The Ng?i Tahu Maori Trust Board filed the claim with the Waitangi Tribunal in 1986. The claim covered nine different areas and was heard over two years from 1987. The Tribunal released its three-volume report in 1991 - at that time it was the tribunal's most comprehensive inquiry. It found that 'the Crown acted unconscionably and in repeated breach of the Treaty of Waitangi' in its land dealings with the tribe, and recommended substantial compensation. Ng?i Tahu also filed a claim in regards to commercial fisheries, in regards to which the Tribunal released its report in 1993. Ng?i Tahu settled with the Crown in 1998, and received $170 million in compensation, an apology, and the return of its sacred mountain Aoraki/Mount Cook (the tribe later gifted this back to the Nation).
On 2 July 2011 the Tribunal released its long-awaited report into the Wai 262 claim: "Ko Aotearoa T?nei" ('This is Aotearoa' or 'This is New Zealand'). The Wai 262 claim concerns the ownership of, and rights to, m?tauranga M?ori (M?ori knowledge) in respect of indigenous flora and fauna. The Wai 262 claim, and the subsequent Ko Aotearoa T?nei report, is unusual in Tribunal terms because of its wide scope and the contemporary nature of the issues being grappled with. It was the Tribunal's first 'whole-of-government' inquiry, and considers more than 20 government departments and agencies, and makes recommendations as to reforms of "laws, policies or practices relating to health, education, science, intellectual property, indigenous flora and fauna, resource management, conservation, the M?ori language, arts and culture, heritage, and the involvement of M?ori in the development of New Zealand's positions on international instruments affecting indigenous rights."
In the cover letter of the report, the Tribunal argues that:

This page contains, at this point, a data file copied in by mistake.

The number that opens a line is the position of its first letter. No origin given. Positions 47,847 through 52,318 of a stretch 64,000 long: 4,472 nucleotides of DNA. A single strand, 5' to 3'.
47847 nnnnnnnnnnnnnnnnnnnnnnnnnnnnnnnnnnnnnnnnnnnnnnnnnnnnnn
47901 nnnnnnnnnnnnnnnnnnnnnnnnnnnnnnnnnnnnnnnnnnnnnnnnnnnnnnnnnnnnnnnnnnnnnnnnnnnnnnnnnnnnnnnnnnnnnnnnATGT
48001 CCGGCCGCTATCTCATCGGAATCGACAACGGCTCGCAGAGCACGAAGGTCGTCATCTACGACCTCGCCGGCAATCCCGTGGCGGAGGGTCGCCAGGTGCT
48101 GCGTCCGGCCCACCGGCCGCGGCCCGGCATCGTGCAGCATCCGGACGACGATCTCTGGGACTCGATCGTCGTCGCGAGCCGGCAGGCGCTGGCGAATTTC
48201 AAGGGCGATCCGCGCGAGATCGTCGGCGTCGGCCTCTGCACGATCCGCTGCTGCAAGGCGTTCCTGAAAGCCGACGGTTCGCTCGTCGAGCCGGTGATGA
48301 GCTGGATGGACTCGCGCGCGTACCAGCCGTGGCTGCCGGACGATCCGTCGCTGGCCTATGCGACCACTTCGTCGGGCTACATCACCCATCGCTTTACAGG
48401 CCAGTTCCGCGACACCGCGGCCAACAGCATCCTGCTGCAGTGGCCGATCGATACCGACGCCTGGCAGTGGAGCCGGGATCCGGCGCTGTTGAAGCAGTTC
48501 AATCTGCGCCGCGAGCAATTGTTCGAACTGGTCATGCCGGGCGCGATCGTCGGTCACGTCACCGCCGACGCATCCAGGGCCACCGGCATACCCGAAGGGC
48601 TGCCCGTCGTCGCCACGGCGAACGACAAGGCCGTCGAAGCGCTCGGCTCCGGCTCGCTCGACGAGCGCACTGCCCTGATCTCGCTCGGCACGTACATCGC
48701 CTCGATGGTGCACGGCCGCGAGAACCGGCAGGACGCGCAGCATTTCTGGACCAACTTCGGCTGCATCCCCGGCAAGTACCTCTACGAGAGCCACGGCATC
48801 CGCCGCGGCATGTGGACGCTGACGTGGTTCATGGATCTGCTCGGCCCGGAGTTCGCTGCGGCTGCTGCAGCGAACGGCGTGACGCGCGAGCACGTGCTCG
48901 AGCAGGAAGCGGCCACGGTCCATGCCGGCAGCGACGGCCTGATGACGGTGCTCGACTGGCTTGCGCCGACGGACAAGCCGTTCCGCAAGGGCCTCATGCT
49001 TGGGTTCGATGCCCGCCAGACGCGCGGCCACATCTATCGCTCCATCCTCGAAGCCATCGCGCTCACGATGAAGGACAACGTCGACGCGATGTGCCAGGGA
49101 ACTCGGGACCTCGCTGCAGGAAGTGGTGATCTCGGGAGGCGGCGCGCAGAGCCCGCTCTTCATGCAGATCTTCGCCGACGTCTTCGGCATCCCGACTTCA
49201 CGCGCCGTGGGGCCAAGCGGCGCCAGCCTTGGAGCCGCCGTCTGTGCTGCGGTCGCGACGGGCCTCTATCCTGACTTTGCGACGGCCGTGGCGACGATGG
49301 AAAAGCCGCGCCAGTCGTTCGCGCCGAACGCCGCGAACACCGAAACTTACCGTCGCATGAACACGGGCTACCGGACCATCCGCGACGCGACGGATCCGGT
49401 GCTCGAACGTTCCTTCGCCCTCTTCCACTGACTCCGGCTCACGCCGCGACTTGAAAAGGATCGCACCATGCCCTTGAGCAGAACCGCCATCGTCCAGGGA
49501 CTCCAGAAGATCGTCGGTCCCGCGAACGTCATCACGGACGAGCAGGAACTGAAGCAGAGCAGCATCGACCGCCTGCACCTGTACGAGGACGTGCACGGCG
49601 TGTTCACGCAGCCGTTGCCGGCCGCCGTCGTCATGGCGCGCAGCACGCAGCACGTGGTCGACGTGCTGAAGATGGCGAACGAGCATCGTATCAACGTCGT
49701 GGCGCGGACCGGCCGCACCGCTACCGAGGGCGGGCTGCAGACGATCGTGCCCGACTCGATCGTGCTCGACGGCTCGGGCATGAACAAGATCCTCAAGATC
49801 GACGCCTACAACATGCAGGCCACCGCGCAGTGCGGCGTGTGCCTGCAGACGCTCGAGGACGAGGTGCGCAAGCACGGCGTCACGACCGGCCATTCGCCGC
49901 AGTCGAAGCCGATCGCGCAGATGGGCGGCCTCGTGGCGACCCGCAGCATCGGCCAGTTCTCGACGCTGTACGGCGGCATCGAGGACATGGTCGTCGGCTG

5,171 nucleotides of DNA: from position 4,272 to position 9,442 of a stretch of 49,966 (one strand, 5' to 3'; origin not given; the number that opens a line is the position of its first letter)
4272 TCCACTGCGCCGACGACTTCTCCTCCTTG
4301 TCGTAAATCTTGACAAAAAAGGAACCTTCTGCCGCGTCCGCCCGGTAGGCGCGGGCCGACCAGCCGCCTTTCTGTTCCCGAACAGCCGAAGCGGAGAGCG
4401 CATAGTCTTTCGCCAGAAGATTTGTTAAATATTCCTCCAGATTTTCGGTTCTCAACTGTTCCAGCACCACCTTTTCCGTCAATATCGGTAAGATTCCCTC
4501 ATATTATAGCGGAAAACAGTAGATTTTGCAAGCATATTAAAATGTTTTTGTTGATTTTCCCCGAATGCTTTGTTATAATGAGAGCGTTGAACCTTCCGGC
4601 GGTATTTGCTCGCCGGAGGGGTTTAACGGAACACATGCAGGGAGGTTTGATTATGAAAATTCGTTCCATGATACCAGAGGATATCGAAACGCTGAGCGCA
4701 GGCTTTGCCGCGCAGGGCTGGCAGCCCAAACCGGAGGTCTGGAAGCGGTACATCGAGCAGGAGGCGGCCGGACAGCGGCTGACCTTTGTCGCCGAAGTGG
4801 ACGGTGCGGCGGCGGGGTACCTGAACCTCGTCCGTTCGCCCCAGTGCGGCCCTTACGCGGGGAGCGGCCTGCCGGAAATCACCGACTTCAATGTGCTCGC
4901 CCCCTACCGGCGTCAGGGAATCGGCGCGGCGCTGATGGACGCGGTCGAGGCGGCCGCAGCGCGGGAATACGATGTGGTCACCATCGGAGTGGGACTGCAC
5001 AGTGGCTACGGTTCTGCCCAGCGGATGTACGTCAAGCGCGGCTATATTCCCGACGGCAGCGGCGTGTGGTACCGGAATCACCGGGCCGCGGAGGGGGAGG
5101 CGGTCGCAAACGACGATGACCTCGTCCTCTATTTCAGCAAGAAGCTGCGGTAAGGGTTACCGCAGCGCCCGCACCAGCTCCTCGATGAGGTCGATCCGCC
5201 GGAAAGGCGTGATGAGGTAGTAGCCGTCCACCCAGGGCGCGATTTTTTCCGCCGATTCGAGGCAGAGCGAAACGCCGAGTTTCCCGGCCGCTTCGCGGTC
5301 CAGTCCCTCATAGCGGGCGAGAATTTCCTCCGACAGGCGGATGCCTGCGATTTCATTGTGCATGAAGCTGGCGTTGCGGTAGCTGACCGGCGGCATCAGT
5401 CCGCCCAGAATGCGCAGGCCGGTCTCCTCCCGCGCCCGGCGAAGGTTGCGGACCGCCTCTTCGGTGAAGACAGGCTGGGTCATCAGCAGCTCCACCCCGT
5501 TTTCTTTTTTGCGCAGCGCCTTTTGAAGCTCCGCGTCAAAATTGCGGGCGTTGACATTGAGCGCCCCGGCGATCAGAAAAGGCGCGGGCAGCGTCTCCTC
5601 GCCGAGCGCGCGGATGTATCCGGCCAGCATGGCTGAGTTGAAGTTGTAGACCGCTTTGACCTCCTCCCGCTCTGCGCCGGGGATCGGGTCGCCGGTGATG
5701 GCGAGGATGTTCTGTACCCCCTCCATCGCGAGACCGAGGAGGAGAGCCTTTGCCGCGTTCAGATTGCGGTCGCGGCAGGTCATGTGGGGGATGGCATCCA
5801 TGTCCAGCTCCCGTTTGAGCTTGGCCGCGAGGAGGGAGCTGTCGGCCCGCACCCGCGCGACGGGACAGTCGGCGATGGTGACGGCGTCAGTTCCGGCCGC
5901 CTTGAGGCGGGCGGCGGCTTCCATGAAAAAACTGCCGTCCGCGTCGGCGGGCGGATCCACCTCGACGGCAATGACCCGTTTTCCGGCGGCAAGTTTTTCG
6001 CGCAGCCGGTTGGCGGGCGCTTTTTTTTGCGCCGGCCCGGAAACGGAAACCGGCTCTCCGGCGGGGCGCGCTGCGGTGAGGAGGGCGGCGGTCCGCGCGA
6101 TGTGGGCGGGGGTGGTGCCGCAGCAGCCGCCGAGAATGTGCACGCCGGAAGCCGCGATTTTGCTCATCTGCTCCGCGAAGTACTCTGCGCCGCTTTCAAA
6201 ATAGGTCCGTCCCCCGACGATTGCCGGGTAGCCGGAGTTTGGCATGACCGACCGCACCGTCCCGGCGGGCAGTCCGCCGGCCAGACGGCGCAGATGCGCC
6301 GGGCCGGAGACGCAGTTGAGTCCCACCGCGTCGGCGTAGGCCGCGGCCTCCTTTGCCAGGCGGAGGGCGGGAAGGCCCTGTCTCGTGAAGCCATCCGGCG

|"||"[w]hat we saw and heard in sittings over many years left us in no doubt that unless it is accepted that New Zealand has two founding cultures, not one; unless M?ori culture and identity are valued in everything government says and does; and unless they are welcomed into the very centre of the way we do things in this country, nothing will change. M?ori will continue to be perceived, and know they are perceived, as an alien and resented minority, a problem to be managed with a seemingly endless stream of taxpayer-funded programmes, but never solved."||"|
This section needs to be updated.December 2013)(
The New Zealand M?ori Council brought the claim before the Tribunal in early 2012, arguing that the sale of 49 per cent of Mighty River Power (now Mercury Energy), Meridian Energy, and Genesis Energy would prejudice any possible future recognition of M?ori rights in water and geothermal resources. On 1 August 2012, the Tribunal released a memorandum finding that the government should temporarily halt its asset sales programme until it had released its interim full report. The pre-publications report was subsequently released on 24 August, and suggested that the government should postpone the asset sales programme until the issue had been resolved with M?ori around the country. This finding was reached on the basis that, if the government were to proceed with the partial-privatisation programme, it would reduce its ability to resolve outstanding claims to water and geothermal rights. In terms of potential avenues for resolution, the Tribunal recommended a national hui be called so that all parties to the dispute could voice their positions.